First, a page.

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Op-Ed: U.S. Should Use 'Tough Love' In Syria

In an op-ed in The Washington Post, Georgetown professor Daniel Byman says U.S. policy focuses too much on removing the dictator and not on filling the void left behind. He says that to help in Syria, the U.S. and its allies should train the rebels and use "tough love to cajole and reward the opposition."
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3 Biting Books For Those Bitter On Valentine's Day

For some people, Feb. 14 is not all hearts and candy. Without a sweetheart, the holiday can be dreary. For those not in love this year, author Alex Gilvarry prescribes three books that will cure the worst of those Valentine's Day blues.
NPR

America Is Angry, Very Angry. Why That's Not All Bad

We've gone through angry times before in this country: Vietnam, Redbaiting, the Depression, Reconstruction and the Civil War. But historically, eventually, we always seem to sort of get over it. What can we learn from the anger-recovery periods of American history?

NPR

Is Obesity The Government's Business?

In the U.S., more than 78 million adults and 12 million children are obese, prompting some to argue that it's in the government's interest to combat the problem. But others say the government should stay away from people's personal habits. A group of experts takes on the topic in the latest Intelligence Squared U.S.
NPR

Contraception, Abortion: A Reminder That It's Not Just The Economy, Stupid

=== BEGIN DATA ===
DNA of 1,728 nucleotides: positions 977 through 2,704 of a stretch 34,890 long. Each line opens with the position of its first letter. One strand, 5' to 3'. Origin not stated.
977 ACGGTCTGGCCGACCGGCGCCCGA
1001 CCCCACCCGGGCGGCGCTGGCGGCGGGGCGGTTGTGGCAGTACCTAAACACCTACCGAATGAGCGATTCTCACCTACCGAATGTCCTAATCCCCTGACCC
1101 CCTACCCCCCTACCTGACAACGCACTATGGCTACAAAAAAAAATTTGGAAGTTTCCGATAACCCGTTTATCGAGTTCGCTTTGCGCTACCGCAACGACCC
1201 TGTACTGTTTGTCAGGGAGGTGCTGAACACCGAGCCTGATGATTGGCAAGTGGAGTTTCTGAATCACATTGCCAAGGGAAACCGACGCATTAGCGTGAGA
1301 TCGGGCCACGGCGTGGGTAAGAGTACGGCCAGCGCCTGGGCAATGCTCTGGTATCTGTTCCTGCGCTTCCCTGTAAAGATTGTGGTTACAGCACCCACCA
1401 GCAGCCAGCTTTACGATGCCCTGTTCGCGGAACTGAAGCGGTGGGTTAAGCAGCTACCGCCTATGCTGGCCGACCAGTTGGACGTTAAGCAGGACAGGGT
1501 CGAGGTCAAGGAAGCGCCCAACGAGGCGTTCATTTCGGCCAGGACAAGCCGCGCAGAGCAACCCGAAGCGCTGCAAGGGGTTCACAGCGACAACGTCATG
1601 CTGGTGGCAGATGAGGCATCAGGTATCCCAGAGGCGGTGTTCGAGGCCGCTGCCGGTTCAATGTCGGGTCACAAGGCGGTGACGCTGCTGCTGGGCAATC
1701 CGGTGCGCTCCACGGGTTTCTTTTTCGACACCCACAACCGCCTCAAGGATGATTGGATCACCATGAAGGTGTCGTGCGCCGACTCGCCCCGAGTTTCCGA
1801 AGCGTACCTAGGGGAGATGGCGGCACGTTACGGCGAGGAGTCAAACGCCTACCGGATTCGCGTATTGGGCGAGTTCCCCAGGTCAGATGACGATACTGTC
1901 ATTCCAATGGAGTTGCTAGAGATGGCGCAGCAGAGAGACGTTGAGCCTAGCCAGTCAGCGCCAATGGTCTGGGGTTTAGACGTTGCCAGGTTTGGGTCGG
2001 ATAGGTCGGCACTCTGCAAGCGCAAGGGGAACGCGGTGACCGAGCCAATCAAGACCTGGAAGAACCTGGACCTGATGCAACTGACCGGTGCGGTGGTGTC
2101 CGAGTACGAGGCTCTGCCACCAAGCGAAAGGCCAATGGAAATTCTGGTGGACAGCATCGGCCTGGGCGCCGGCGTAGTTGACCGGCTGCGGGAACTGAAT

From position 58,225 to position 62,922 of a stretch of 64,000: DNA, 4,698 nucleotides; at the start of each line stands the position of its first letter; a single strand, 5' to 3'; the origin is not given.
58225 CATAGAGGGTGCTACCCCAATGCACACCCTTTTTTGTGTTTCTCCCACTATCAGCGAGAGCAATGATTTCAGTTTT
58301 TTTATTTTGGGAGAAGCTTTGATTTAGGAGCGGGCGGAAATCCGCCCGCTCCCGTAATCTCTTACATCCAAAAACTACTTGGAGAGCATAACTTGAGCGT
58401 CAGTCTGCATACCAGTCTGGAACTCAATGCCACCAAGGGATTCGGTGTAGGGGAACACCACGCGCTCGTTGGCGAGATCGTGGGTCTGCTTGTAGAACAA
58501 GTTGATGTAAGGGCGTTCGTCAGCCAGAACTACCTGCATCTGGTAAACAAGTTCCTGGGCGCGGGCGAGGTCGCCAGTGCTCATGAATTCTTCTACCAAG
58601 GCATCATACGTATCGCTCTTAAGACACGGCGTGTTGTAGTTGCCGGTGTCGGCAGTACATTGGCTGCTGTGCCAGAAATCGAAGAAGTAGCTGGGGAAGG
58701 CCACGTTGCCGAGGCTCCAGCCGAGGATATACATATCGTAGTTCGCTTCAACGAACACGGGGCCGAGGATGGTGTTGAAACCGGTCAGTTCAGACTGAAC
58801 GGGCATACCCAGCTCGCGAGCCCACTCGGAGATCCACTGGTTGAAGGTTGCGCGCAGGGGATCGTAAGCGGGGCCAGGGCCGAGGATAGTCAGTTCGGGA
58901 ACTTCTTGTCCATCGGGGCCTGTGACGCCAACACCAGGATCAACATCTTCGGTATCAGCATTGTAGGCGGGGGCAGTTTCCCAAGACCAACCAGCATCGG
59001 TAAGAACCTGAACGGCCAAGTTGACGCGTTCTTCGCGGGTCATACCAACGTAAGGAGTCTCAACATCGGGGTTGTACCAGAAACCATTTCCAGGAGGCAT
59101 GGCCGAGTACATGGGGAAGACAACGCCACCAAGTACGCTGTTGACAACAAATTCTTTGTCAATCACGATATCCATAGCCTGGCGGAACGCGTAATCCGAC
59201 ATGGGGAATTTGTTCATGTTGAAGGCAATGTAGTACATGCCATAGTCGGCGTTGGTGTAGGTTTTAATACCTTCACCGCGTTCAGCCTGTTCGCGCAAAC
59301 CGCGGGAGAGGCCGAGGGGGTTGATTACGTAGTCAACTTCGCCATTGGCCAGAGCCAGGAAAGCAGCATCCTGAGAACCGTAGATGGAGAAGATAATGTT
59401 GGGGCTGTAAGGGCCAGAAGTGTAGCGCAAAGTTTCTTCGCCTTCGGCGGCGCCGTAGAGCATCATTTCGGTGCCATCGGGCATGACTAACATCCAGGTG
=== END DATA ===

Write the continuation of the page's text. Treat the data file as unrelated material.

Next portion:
Conventional wisdom says the presidential election will be decided on the state of the economy. But, as recent controversies attest, don't be surprised if the culture wars — battles over abortion, contraception and same-sex marriage — also play a role.
NPR

I'm Just Sayin': There Are Anachronisms In 'Downton'

If you listen carefully, you'll catch phrases in Downton Abbey that are a little ahead of their time. Linguist Ben Zimmer has been on an anachronism watch and points out a few snippets of dialogue that Lord Grantham would have been very unlikely to say.
NPR

Ralph Nader's $2,680 Airplane Aisle Seat

When Americans traveled by stagecoach, they had to worry about rocks, rattlesnakes, robbers and other varmints. But I wonder if there weren't fewer passenger complaints.
NPR

Does The 2011 'Photo Of The Year' Look Familiar?

It was taken in Yemen, but it might ring a bell — if you know your Renaissance history.
NPR

How My Voice Went Silent

After coming down with a mysterious headache and a blazing sore throat, NPR science correspondent Richard Harris lost his voice. And it didn't come back. Doctors eventually pinpointed the cause: a paralyzed vocal cord.

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